Martin Scorsese and I share a few things in common.
He’s Italian; I’m Italian.
He’s a genius; I’m Italian.
He likes real curbs; I like my curbs to be fake.
Street curbs, that is.
Big fake over-sized street curbs.
Like in the classic feature film, Singing in the Rain.
But those are the kinds of curbs that Scorsese didn’t like to see in the movies.
Because they aren’t realistic.
So, he always wanted to make sure that the street curbs he photographs and presents in his movies are realistic; and not over-sized or fake-looking.
But to me, that’s what movies and TV are all about: being fake.
Television shows and motion pictures are not reality, or else they would be reality.
They can reflect reality; they can even be realistic. But they are not reality.
That’s why I like my street curbs to be fake on screen.
It’s also why I want things like Christmas TV specials to have fake snow.
No on-location Christmas specials for me…like the kind John Denver used to do…or that one-time Perry Coma special.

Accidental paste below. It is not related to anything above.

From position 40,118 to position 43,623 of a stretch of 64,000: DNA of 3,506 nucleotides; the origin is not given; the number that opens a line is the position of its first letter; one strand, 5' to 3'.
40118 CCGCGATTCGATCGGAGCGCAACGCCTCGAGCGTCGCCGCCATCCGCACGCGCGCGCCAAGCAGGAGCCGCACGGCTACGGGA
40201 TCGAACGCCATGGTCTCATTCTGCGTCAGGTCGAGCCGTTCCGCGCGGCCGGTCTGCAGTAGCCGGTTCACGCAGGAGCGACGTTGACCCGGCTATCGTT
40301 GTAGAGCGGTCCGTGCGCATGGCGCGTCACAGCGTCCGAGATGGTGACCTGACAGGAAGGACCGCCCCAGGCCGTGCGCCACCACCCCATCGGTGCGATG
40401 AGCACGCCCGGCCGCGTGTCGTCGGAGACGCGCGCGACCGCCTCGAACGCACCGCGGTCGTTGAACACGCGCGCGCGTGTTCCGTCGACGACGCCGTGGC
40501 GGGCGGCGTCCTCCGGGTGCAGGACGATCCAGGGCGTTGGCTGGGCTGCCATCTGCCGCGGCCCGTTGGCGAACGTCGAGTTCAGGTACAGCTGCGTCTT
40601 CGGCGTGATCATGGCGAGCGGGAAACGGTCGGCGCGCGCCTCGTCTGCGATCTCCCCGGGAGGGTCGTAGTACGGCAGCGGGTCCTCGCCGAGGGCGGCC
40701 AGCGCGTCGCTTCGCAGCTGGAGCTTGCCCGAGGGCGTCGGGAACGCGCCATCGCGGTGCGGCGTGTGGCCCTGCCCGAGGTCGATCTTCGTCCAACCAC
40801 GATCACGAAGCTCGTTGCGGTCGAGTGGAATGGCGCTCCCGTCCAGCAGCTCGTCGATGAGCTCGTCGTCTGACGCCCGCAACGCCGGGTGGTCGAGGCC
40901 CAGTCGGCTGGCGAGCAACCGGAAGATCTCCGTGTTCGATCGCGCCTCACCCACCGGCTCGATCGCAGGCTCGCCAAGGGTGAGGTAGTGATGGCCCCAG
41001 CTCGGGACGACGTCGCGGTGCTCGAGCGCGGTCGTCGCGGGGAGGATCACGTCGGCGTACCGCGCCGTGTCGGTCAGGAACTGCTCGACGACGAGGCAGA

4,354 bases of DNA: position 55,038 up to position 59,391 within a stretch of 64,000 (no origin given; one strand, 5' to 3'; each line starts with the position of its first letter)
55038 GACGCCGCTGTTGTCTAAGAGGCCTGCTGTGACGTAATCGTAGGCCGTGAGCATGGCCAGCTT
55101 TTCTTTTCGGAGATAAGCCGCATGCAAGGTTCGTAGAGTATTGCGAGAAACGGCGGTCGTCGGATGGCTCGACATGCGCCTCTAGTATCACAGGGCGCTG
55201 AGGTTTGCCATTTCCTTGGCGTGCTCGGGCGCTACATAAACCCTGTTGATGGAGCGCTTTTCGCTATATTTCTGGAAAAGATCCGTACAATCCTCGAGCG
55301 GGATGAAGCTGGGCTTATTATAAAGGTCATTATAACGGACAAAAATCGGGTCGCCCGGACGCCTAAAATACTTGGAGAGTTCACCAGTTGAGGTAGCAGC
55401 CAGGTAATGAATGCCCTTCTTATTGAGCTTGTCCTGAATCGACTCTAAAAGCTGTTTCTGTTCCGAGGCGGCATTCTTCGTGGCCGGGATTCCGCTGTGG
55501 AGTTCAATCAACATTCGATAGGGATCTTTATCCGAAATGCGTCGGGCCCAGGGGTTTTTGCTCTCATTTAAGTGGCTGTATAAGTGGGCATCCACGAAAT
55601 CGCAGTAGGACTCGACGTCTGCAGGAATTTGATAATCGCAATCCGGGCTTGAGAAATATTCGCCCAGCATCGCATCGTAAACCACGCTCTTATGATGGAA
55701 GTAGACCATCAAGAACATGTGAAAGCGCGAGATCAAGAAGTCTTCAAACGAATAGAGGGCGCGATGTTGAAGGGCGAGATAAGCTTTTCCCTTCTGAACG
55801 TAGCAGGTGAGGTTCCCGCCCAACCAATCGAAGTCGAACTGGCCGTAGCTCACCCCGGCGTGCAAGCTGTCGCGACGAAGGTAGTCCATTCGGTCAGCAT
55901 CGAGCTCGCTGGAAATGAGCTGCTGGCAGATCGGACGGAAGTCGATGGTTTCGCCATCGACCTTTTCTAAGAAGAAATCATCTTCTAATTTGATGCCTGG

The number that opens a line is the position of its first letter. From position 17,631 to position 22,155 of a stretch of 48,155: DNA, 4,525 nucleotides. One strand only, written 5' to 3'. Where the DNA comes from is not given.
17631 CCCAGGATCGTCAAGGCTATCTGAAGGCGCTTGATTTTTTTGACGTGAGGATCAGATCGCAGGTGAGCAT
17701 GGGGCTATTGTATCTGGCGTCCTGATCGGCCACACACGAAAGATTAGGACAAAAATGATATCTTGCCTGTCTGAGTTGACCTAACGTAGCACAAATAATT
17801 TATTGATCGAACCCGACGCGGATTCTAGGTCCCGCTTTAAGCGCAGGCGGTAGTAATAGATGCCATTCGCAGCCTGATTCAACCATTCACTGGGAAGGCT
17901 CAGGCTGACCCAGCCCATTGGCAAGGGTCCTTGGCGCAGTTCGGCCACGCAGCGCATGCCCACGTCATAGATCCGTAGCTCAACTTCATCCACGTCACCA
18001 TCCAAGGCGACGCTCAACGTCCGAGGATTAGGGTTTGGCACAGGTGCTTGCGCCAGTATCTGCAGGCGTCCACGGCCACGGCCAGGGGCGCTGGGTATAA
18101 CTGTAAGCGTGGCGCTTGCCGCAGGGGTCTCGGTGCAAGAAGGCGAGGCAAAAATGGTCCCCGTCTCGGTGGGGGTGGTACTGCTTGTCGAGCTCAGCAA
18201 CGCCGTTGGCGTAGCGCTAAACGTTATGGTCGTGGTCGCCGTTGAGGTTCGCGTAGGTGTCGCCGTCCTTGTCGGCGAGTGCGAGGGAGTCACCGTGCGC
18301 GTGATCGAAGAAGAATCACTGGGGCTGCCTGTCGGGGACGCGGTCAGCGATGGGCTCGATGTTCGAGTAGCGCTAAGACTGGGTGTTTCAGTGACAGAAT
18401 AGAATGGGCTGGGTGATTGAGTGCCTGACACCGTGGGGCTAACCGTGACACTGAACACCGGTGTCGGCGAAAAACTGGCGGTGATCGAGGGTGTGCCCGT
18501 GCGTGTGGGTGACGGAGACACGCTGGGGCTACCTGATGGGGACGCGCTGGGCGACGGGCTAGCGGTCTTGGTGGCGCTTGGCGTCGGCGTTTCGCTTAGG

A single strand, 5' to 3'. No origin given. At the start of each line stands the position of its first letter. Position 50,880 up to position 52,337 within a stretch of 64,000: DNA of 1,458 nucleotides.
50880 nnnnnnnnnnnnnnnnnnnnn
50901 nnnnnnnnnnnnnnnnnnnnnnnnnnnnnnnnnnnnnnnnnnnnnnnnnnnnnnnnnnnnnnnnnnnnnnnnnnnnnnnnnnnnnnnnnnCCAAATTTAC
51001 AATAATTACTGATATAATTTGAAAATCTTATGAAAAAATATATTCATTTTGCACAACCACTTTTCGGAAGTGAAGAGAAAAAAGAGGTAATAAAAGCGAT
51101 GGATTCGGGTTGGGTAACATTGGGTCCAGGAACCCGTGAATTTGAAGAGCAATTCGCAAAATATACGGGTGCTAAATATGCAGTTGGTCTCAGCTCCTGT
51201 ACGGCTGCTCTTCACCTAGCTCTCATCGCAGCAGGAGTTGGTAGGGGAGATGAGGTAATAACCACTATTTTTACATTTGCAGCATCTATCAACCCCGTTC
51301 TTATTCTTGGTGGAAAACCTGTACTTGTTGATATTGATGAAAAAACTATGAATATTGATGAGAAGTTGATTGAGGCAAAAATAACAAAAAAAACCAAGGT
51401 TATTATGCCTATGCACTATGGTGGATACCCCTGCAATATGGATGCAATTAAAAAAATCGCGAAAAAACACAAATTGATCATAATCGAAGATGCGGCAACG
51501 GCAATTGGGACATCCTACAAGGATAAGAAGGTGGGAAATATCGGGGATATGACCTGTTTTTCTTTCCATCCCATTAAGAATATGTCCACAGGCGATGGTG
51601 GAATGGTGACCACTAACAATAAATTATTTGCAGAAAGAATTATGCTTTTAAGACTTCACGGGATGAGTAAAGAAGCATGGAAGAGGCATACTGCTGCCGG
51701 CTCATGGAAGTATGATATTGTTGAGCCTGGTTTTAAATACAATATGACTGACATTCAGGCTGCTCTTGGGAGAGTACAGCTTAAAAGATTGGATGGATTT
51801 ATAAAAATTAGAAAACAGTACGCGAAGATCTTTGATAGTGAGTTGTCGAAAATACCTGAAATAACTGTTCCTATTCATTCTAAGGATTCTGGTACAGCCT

Those kinds of TV shows are too real for me.
Give me a TV show or movie that was filmed on a back-lot over an “on-location” TV show or movie any day.
I’ll always choose the back-lot days. I like my movies and TV shows to look like movies and TV shows.
If I want reality I can go step outside and spend time in reality.
When I want to escape reality I turn on the TV or go to the movies.
And when I watch TV today, it’s usually when I slip in one of my classic TV DVDs, or I switch on ME-TV, Antenna-TV, COZI-TV, or the Hallmark Channel, all of which frequently air beloved classic shows from the past.
With each of these options I see fake sets, fake streets, and fake Scorsese-hating curbs.
There’s only maybe to or three studio back-lots left in Hollywood.
The old Universal back-lot, which now doubles as a ride for Universal Studios Tour, and the old Columbia street of homes where they filmed shows like Father Knows Best, Bewitched, I Dream of Jeannie, Gidget and The Partridge Family…and the “fountain” opening and some exteriors for Friends, among countless other shows and movies. Warner Bros. owns that lot now, and thankfully, it’s still around, and not bulldozed away like the MGM lot.
I guess pieces of the Paramount lot are still around. But that’s all mostly gone, too…right along with the way they used to make TV shows and movies.
I guess you could say that the fake way they used to make TV shows and movies have been kicked to the curb.
I hope Martin Scorsese is happy.